Plans for an update to the Willowbrook Wildlife Center are in the works. On Tuesday night the DuPage Forest Preserve District Board reviewed proposed plans for a $25.5 million facelift for the Glen Ellyn site.
Net Zero Building
The revamped site would include a 27,000 square foot wildlife rehabilitation clinic and visitor center. It would replace the current building, which is 42 years old. The new structure would be the district’s first net zero building. That means the amount of renewable energy created on site would exceed the amount used by the building.
“Building a net-zero medical facility will achieve mission-critical improvements to wildlife care in our community and create a beautiful new space for community engagement and learning about conservation and sustainability,” said Kevin Horsfall, assistant director of resource management and development at the Forest Preserve District in a forest preserve district press release.
Additions like a geothermal heating and cooling system, solar panels mounted on the roof and ground converting sunlight into electricity, and energy saving features within the new center will help in these efforts.
Also included in the plans are an indoor and outdoor animal rehabilitation area, an interactive educational exhibit, an outdoor classroom, a walking trail to different wildlife observation areas and spaces for demonstrating how to attract and behave around animals in their natural habitat.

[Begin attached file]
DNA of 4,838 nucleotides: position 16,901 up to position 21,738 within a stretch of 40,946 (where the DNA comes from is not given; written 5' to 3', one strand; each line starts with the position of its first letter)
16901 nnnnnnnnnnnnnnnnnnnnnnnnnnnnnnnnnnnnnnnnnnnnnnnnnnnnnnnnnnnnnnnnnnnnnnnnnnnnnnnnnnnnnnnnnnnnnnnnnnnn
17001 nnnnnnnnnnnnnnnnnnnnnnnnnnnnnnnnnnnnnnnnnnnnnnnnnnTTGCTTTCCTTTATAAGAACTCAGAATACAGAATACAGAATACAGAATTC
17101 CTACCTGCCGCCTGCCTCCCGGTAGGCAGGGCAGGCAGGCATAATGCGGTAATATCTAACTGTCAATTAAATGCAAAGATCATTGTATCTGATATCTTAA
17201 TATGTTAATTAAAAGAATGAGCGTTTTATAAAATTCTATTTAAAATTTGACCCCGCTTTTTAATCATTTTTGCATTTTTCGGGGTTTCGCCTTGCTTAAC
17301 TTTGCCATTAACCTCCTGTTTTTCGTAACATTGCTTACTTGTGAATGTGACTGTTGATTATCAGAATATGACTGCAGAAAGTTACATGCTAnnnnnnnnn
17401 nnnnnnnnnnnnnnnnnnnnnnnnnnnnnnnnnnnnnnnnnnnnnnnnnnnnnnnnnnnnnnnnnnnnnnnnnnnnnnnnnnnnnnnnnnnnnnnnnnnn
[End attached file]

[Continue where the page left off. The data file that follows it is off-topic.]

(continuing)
“Since 1956 Willowbrook has been a leader in wildlife rehabilitation and education,” said District President Daniel Hebread in a Forest Preserve District of DuPage County press release. “This ambitious project will allow the District to continue providing exceptional leadership to DuPage County and the greater Chicago region not only in the outstanding care of native wildlife but also in environmental conservation.”
Currently Willowbrook Wildlife Center treats and rehabilitates roughly 10,000 animals each year. It also serves as a wildlife education resource for the public, and aids in the district’s captive-rearing program for threatened or endangered species. Those rehabilitation efforts would continue throughout construction of the new space.
As the center is not funded by state or federal funds, money for the project will come largely from general obligation limited-tax bonds, which will cover about $22 million of the costs. The district is hoping additional monies will come from a 3.5 million dollar grant fund it is seeking for the project. And $3.7 million more has been brought in by private donations.
The new facility is being designed by Wight & Company. The forest preserve board is expected to vote on the project at its April 19 meeting. If approved, the center is projected to be open to the public by mid-2024 and to be fully completed by 2025.
Naperville News 17’s Tim Jacobi reports.
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